Herbal Adventures

By Eve Pranis

Herbs...the green flecks in spaghetti sauce, the soothing late night teas, the dried mixtures that keep the bathroom air fresh. But did you know that many prescription medicines contain drugs derived from natural herbs? Or that many perfumes and other fragrances are made from the oils in herbs?

Herbs have been used for at least 5,000 years by all cultures for cooking, medicine, crafts, and cosmetics. Many herbs are easy to raise in the classroom. Herbs have such rich histories and so many uses that they can provide an enticing, multi-sensory theme for learning science concepts and skills, studying other cultures, and tying in subjects across the curriculum.

Activities: What Makes an Herb an Herb?

Commonly, "herb" refers to any plant or plant part valued for its medicinal, savory, or aromatic qualities. In many cases, herbs' oils and compounds that cause healing, good flavors, or aromas, are merely adaptations that help the particular plant survive in its environment. Humans take advantage of these plant adaptations for our own uses much as we take advantage of flowers (adaptations for pollination) for their beauty.

Consider doing some activities to engage your students in identifying some of the characteristics that make an herb an herb. Some examples follow:

  • Have students use their senses to compare six potted plants including, for instance, a spider plant, parsley, jade, rosemary, lettuce, and thyme. Then ask them to organize the plants into groups with similar attributes, and let other classmates guess how the groups were categorized.
  • Have students taste six edible leaves-spinach, basil, lettuce, rosemary, thyme, and cabbage-and describe the tastes of each. Ask: Which ones might you eat a bowl of? Why or why not? How could you imagine using the others?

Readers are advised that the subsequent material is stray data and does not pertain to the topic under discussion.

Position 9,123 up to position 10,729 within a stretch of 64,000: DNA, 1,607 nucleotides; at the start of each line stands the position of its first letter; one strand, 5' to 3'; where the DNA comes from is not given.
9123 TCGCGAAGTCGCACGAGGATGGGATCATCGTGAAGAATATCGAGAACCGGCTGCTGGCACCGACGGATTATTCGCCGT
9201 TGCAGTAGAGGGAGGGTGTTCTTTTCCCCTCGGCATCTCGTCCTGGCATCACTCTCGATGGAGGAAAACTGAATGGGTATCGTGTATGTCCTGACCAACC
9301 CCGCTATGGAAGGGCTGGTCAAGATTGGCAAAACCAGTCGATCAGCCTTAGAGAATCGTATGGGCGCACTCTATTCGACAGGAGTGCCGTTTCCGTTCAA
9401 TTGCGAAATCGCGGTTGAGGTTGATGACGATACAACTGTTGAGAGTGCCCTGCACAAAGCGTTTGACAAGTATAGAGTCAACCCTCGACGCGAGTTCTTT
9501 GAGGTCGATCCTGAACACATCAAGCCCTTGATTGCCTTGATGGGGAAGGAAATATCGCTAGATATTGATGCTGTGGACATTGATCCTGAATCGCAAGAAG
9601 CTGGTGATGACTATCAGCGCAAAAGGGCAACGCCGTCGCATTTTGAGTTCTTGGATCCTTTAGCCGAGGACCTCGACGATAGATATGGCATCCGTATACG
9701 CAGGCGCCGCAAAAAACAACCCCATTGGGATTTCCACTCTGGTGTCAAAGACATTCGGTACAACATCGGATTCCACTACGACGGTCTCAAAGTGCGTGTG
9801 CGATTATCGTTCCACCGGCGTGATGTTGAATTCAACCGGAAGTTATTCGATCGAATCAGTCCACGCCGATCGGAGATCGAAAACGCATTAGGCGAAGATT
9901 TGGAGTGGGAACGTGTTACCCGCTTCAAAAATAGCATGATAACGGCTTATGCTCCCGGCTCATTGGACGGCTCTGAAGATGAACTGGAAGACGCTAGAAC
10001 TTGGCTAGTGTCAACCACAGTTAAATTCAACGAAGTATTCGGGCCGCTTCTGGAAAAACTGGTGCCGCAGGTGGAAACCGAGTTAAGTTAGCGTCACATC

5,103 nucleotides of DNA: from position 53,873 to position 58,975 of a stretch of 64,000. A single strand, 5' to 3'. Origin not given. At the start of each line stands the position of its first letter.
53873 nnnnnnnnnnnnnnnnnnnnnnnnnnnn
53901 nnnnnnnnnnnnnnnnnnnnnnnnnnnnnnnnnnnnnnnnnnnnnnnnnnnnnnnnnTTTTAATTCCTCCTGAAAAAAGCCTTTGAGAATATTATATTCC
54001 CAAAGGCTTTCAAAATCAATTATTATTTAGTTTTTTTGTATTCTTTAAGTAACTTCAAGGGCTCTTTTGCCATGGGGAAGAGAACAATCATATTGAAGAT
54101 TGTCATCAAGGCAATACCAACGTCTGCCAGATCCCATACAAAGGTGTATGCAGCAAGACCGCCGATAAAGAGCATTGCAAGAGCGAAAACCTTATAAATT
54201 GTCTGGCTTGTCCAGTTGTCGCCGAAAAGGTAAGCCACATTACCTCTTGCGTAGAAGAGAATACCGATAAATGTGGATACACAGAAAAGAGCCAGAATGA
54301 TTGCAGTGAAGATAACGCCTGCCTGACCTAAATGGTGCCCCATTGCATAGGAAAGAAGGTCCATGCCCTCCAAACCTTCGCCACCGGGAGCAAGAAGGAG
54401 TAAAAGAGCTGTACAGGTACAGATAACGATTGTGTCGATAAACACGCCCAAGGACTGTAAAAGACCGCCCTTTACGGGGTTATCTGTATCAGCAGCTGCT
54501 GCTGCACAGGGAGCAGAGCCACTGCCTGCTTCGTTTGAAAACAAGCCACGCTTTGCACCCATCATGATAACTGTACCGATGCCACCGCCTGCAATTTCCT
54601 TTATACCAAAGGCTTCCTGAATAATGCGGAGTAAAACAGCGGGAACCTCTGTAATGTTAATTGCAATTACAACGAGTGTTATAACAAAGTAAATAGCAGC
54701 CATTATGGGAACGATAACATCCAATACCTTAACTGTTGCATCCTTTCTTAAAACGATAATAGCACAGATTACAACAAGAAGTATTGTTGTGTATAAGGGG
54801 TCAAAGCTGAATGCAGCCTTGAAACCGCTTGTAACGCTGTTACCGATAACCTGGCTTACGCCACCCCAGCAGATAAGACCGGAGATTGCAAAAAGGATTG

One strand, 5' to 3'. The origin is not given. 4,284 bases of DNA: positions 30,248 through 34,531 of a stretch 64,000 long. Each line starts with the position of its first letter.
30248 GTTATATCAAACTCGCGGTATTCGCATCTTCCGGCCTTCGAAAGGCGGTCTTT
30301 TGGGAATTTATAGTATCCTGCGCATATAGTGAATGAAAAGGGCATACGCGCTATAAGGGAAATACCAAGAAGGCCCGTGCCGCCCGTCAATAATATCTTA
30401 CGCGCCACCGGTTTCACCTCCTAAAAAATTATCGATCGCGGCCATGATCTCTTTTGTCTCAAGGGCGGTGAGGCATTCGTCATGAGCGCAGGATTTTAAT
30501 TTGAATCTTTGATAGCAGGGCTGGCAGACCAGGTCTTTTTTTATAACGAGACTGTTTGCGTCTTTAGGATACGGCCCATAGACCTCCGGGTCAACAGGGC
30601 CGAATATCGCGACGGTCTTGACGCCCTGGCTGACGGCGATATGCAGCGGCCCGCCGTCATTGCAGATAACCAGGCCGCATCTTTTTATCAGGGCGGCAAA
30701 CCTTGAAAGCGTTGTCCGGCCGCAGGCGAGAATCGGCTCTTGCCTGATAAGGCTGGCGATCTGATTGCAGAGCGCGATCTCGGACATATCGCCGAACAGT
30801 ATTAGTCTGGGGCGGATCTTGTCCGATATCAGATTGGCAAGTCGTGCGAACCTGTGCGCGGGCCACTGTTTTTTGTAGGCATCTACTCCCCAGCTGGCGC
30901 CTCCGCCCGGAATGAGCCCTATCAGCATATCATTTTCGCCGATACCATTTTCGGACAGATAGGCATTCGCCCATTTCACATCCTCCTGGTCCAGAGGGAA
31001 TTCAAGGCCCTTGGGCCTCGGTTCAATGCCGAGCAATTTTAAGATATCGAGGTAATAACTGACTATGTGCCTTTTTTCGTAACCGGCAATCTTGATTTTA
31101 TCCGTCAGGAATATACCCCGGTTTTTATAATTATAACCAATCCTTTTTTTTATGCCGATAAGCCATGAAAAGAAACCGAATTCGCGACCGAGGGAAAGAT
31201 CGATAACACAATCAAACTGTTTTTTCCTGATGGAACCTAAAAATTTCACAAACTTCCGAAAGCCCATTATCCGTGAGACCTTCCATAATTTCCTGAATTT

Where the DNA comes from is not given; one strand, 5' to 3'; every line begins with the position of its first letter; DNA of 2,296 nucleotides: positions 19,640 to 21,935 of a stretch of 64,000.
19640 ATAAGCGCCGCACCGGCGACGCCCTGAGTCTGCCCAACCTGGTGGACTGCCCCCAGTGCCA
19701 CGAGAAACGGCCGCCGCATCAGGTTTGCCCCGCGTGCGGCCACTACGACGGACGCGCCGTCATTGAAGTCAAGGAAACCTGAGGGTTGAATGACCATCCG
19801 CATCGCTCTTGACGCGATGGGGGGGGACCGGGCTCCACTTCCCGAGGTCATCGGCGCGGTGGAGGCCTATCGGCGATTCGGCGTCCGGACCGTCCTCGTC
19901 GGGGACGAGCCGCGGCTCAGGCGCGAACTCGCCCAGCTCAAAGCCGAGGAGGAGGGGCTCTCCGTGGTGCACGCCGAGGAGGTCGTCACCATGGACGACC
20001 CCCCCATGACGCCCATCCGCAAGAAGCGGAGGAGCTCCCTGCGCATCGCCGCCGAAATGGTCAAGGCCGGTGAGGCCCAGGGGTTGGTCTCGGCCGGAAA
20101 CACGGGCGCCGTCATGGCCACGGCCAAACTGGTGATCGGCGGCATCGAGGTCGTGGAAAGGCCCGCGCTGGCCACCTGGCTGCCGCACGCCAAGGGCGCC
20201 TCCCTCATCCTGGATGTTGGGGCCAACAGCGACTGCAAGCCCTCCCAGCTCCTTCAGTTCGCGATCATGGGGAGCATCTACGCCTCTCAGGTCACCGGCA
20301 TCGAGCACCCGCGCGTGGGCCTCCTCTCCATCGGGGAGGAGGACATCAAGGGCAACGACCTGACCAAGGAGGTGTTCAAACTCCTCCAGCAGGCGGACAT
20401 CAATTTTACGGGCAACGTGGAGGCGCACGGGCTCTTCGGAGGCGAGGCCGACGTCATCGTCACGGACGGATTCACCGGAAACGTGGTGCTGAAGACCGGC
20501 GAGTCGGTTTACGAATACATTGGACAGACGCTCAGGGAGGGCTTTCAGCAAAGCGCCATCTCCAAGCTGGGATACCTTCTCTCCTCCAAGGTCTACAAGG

• Invite students to try to match aromas of fresh herbs with dried.
  • Share with students the fact that herbs contain oils which create the odors and flavors we experience. After smelling several herbs, have students guess how such odors might help the plants survive in their environment? (Hint: the odors can both attract helpful insects and repel "pests.")

Growing Classroom Herbs

Many herbs can be easily grown in a classroom light garden or windowsill, started from seeds, cuttings, or plants. Local nurseries, friends' gardens, and catalogs are good sources for herb seeds and plants.

...from seeds... Plant herb seeds in the same soilless potting mix you use for other indoor plants, or plant them in a mixture of 1/3 sand, 1/3 peat moss, and 1/3 soil. Most herb seeds are small, and should be planted no more than 1/4-inch deep in moist soil or sprinkled on the top of soil and covered lightly with potting mix. You can have children mix tiny seeds with a small amount of sand to make them easier to sprinkle over the soil. Mist the soil, and cover containers with plastic to keep seeds moist until they germinate. To give herb plants room to grow to maturity, thin seedlings to one per 4" container or 2 plants per 6" container.

...from cuttings... Some herbs are quicker and easier to start from cuttings than from seeds. To take cuttings, snip healthy stems 3-4 inches from the growing tip. Remove leaves from the lower half of the cutting, and plant the cutting in a soilless mix. Water gently and cover the container with a plastic bag until new top growth appears.

...from plants... Many herbs can be purchased from nurseries as young plants, or dug, particularly in the spring, from the new shoots emerging from mature plants outdoors.

Mothers' Day Herb Books